Ragland married the carhop's sister after a blind date
Last updated 11/19/2009 at Noon
Fred Ragland is a 34-year veteran Los Angeles fireman, serving 17 of those years as captain of the 100-foot Fireboat No. 4, the Bethel Gifford, in the Port of Los Angeles.
Six years before retirement, he drew a circle on a map with a 100-mile radius centered on the port. He and wife Connie searched all available properties and locations within that circle. Luckily for us, the circle included Fallbrook.
“Fallbrook is not someplace you just happen to pass through; you have to go there on purpose,” said Fred. The couple say they love the laid-back, rural surroundings.
After buying their lot in 1988, Fred designed and built their lovely Fallbrook home over a period of two years. They moved into the house in 1990, four years before Fred retired.
Meeting Connie was fortuitous ‘blind fate.” Connie was the sister of Fred’s carhop at Jamar’s Drive-In in Wilmington.
His carhop and her husband set Fred and Connie up on a blind date. Next year, they will have been married 49 years. Obviously, that was one blind date with a happy ending.
Fred purchased his 1939 Packard Touring Sedan in 1997. The six years of engine, frame, body, interior and electrical restoration produced a sedan that looks better than factory new.
Its maiden road run was in 2003. It was definitely the leader of the pack on this year’s Fallbrook Vintage Car Club (FVCC) annual Turkey Run.
The Packard grew from Ward Packard’s dream of building a motor car in the 1890s. Ward formed the Packard Car Motor Company in 1903, the same year Henry Ford began the Ford Motor Company. Packard was known for high quality, expensive cars.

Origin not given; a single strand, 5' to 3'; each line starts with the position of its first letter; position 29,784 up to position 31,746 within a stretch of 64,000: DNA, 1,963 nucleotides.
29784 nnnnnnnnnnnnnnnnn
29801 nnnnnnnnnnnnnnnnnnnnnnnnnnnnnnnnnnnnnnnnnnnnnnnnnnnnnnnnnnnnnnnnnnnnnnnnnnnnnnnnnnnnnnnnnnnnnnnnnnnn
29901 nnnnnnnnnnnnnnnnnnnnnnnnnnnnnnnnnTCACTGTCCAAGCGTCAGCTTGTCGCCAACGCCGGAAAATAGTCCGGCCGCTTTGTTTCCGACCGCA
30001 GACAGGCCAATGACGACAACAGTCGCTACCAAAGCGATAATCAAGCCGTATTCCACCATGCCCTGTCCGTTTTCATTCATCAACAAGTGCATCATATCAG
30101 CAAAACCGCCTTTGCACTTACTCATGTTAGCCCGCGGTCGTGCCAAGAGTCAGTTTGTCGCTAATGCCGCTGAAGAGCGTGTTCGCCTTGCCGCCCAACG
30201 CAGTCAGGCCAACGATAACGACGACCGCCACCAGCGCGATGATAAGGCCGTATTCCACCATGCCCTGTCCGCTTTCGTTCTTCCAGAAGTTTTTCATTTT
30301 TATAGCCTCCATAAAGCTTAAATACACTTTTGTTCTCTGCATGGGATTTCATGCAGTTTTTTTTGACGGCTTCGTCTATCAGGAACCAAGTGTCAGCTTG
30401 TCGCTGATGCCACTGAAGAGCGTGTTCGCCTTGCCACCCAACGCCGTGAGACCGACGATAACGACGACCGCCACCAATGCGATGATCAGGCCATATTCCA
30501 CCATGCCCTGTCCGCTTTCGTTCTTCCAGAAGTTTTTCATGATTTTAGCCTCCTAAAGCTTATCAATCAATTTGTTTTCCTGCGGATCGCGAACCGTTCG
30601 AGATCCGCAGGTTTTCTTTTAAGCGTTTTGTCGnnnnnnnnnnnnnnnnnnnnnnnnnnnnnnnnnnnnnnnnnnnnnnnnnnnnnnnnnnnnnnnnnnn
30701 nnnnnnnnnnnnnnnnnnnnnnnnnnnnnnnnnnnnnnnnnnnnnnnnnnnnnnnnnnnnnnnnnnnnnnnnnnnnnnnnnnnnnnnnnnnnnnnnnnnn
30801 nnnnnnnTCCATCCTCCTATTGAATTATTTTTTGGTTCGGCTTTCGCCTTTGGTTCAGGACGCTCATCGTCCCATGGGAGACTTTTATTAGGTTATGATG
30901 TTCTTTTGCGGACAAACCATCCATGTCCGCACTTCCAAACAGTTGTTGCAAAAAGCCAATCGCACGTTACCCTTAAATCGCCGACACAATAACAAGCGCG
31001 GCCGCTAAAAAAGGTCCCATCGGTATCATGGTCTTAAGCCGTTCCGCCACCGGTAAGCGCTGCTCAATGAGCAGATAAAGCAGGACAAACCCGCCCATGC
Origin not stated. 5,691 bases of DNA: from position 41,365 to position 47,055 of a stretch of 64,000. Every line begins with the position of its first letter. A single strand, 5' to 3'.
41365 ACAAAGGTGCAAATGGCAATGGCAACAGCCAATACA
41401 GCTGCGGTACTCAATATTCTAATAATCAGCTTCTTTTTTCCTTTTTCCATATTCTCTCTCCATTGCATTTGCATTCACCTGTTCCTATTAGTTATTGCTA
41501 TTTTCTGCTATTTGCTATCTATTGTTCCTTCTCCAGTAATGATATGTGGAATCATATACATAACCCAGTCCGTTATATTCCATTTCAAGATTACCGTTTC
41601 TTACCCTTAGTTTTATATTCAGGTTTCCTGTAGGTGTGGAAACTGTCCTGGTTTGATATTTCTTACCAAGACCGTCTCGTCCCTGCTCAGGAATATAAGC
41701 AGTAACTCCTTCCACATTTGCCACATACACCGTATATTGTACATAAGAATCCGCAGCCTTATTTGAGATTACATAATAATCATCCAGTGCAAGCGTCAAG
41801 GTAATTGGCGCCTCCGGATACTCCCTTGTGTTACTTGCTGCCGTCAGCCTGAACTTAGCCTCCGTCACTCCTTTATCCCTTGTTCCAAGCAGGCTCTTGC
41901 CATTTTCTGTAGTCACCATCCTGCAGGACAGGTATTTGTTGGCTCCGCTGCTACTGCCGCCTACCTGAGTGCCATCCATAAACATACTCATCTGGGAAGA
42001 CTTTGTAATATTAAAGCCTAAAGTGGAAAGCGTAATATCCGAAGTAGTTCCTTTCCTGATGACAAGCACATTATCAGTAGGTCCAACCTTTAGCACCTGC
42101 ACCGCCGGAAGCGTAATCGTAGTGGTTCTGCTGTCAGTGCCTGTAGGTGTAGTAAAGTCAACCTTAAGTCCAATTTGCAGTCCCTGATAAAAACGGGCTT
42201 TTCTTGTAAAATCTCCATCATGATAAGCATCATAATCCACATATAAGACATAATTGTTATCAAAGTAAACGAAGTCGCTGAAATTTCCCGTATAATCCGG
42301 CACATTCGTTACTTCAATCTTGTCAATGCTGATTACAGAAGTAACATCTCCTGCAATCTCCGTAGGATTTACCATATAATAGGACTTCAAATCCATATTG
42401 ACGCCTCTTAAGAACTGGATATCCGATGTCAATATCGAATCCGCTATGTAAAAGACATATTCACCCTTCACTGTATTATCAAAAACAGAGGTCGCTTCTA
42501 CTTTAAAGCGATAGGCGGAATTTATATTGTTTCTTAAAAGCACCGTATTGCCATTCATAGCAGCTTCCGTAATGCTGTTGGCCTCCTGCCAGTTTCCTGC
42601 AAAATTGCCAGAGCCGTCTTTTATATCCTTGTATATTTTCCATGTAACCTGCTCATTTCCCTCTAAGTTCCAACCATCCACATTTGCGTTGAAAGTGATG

Due to the Great Depression and lagging sales, Packard decided to build lower-priced cars, coming out with the Packard 120 (120-inch wheel base) in 1935.
In 1939 Packard finally dropped the V12 engine. Fred’s 1939 has the inline six-cylinder 130 horsepower engine.
Fred’s first restoration was a 1919 Ford Model T, for which he built a new oak depot hack body. The craftsmanship of the woodwork, fittings and installation are something to marvel at.
The several coats of varnish, wet sanded between coats, resulted in a finish that any multimillion-dollar yacht owner would love to have.
Fred built it from plans. To form the curved ribs and coverings, he had to soak the oak ribs in his pool for a week.
The Raglands are both very active in the FVCC, having joined in 1992. Fred is a past president and was the annual Vintage Car Show chairman for three years.
He has also served on the Fallbrook Chamber of Commerce Christmas Parade committee for more than three years.
The FVCC is always open to guests and new members. To receive more information, send an e-mail to [email protected].
Meetings are held at 7 p.m. at the Fallbrook Woman’s Club, 238 West Mission Road, on the fourth Tuesday of each month.